6. Saved time & Improved cashflow

Automated invoicing means more accurate billing of clients and it can be considerably quicker, too. This all helps improve a company’s cash flow.

What businesses can benefit from a TMS?

It sounds obvious, but any business that transports goods on a regular basis can benefit from a TMS. Hauliers and logistics providers are clear winners as transport is their bread and butter, so a TMS has a huge impact.

Other industries or sectors which can benefit from a TMS include pallet & parcel, retail – particularly e-commerce – plus manufacturing, wholesale, pharmaceutical and healthcare. The rise of home food delivery also makes TMS a must-have for restaurants and other food service businesses.

In the old days, a TMS probably only made financial sense for larger companies, but today there are systems suitable for businesses of almost any size. The Software as a Service (SaaS) model of monthly subscription rather than upfront capital investment means you can make savings as you go.

How tms helps the pallet and parcel industry

Which TMS features will help my business to grow?

One of the joys of modern TMS platforms is that they can help in many different ways and can be specified to match your individual business needs.

However, in broad terms these are the key features that will help your business to grow:

1. Automation

Automated systems improve operational efficiency, cut transport costs and reduce office overheads. In a TMS they also enable faster and more accurate order fulfilment – two KPIs that drive and sustain consumer demand. In addition, automated invoicing and the ability to integrate with accounting software improves cash flow.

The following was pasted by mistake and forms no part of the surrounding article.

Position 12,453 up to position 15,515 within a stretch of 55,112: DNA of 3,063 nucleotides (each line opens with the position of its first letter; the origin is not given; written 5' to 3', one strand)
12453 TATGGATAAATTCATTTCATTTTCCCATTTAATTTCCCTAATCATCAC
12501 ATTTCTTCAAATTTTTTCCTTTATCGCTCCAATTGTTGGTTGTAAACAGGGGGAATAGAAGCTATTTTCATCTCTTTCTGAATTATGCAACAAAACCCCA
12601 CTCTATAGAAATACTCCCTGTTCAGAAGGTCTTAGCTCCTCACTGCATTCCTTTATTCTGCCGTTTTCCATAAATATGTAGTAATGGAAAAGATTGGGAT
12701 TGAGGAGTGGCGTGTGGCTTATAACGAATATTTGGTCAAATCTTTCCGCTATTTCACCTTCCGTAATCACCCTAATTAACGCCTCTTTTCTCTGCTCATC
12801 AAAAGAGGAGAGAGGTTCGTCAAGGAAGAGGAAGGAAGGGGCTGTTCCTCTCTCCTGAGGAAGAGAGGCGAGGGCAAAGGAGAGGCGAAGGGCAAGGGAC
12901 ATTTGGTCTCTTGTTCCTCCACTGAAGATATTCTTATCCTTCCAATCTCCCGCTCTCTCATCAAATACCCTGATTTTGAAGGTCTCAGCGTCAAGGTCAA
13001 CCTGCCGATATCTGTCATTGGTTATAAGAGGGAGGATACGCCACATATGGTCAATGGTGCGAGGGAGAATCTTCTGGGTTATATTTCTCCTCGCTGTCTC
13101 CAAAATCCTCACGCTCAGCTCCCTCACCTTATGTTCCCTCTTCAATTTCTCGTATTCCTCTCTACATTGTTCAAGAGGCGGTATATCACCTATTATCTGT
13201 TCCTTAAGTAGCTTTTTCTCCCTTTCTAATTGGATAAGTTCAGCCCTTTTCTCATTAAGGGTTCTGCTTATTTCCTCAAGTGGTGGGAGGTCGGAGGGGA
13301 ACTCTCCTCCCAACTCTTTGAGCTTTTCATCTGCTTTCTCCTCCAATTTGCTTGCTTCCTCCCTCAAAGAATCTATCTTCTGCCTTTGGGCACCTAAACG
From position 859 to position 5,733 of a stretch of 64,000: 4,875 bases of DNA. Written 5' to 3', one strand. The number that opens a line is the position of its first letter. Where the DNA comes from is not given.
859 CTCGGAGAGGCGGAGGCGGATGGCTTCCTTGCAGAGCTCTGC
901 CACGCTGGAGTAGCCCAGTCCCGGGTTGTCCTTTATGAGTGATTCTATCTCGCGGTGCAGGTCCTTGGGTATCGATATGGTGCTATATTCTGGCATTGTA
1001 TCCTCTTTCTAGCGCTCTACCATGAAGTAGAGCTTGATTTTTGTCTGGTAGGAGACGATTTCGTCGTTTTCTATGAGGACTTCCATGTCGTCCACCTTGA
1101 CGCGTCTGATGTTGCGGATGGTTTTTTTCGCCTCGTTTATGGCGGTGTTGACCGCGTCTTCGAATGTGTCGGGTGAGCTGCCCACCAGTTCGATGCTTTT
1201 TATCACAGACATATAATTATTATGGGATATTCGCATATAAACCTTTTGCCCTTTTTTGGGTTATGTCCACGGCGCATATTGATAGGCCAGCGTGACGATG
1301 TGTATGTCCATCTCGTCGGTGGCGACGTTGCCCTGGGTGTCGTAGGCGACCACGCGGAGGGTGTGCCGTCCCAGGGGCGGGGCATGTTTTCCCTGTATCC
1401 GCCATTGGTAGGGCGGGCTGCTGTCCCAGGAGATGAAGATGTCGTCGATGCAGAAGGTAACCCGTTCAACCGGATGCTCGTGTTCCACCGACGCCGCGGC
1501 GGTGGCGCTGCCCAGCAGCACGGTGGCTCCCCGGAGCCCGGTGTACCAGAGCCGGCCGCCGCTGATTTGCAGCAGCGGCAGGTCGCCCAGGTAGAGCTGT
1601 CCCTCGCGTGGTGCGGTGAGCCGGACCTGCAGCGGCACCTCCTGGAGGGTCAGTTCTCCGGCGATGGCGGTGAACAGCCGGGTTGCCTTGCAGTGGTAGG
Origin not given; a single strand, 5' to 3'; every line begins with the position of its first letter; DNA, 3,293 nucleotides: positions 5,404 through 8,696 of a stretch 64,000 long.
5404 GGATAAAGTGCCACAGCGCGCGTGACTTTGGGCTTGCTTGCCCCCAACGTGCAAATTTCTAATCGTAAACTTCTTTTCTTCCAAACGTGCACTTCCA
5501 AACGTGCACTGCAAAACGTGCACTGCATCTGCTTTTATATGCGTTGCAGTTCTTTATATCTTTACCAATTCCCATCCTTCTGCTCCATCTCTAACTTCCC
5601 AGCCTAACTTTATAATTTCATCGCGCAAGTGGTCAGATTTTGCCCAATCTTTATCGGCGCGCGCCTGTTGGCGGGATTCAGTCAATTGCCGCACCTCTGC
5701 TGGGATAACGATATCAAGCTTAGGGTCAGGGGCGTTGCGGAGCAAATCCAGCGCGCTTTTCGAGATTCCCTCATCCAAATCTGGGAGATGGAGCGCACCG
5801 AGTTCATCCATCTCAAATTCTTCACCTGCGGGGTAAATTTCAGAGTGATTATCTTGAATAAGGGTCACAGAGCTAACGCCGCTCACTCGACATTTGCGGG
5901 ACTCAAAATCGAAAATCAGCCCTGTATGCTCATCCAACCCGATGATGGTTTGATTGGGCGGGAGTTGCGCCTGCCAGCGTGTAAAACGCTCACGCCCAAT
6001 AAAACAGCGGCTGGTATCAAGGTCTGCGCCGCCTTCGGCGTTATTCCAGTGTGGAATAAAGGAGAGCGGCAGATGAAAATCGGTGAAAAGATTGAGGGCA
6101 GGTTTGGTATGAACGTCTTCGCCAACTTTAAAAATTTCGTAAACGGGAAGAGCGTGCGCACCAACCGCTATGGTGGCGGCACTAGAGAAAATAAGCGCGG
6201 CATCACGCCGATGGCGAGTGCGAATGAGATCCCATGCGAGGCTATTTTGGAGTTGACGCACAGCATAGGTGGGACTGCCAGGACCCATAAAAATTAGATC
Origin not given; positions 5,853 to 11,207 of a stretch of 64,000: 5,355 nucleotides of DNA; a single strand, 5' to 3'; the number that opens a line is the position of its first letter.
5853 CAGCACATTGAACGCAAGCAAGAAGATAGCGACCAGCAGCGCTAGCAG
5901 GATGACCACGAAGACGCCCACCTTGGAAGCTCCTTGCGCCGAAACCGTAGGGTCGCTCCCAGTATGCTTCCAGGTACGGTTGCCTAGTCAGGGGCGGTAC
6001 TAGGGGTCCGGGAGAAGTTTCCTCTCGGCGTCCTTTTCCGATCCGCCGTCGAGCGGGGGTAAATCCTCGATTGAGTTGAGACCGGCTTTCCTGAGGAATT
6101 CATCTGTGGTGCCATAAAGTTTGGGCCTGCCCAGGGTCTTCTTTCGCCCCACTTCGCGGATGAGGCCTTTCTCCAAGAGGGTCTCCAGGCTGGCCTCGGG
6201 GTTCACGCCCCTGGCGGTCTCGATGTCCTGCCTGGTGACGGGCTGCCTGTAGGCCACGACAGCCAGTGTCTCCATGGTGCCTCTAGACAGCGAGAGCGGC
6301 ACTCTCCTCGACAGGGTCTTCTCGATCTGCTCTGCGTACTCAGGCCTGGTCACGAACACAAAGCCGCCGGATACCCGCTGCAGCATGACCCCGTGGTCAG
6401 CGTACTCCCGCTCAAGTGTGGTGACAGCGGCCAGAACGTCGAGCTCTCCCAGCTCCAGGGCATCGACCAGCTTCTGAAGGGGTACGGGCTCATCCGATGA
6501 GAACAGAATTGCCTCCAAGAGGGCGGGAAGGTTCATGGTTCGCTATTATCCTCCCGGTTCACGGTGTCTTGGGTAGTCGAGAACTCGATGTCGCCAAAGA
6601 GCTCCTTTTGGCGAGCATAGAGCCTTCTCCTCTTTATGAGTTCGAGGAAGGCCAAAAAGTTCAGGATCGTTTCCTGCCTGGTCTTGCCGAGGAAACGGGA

2. Transport planning

A good TMS will schedule routes by including multiple metrics in its calculations, ensuring you carry out collections and deliveries in the most efficient and cost-effective way possible. Factors can include vehicle capacity, distance, and even traffic conditions. This reduces fuel consumption and makes estimated times of arrival (ETAs) more accurate. In addition, a TMS can improve load utilisation and reduce ‘empty miles’, key factors in improving margins.

3. Better insights and oversights

Real-time tracking gives you full visibility of vehicles and their loads, which you can share with customers to improve communications and client satisfaction. ePODs (electronic proof of delivery) provide instant and irrefutable proof of delivery, too – with a driver and customer signature instantly captured and entered into the system.  Overall, a TMS also provides insights into business performance, enabling you to identify areas for further improvement. The ability to make truly informed, data-based decisions is increasingly valuable.

4. Improved compliance

Safety and compliance are paramount in the transport industry. A good TMS can automate a lot of the compliance process, helping to keep you on the right side of the law and the good side of the Traffic Commissioner.

You can ensure that common problematic areas such as driver qualifications and vehicle maintenance are up to date and compliant.

5. Streamlined systems

There are lots of different digital tools available to transport operators – the last thing you want is to have multiple windows open or information trapped in silos due to stand-alone systems. The best TMS will integrate easily – often via API key – with other platforms such as WMS, ERP, accounting software, or even telematics and driver behaviour systems.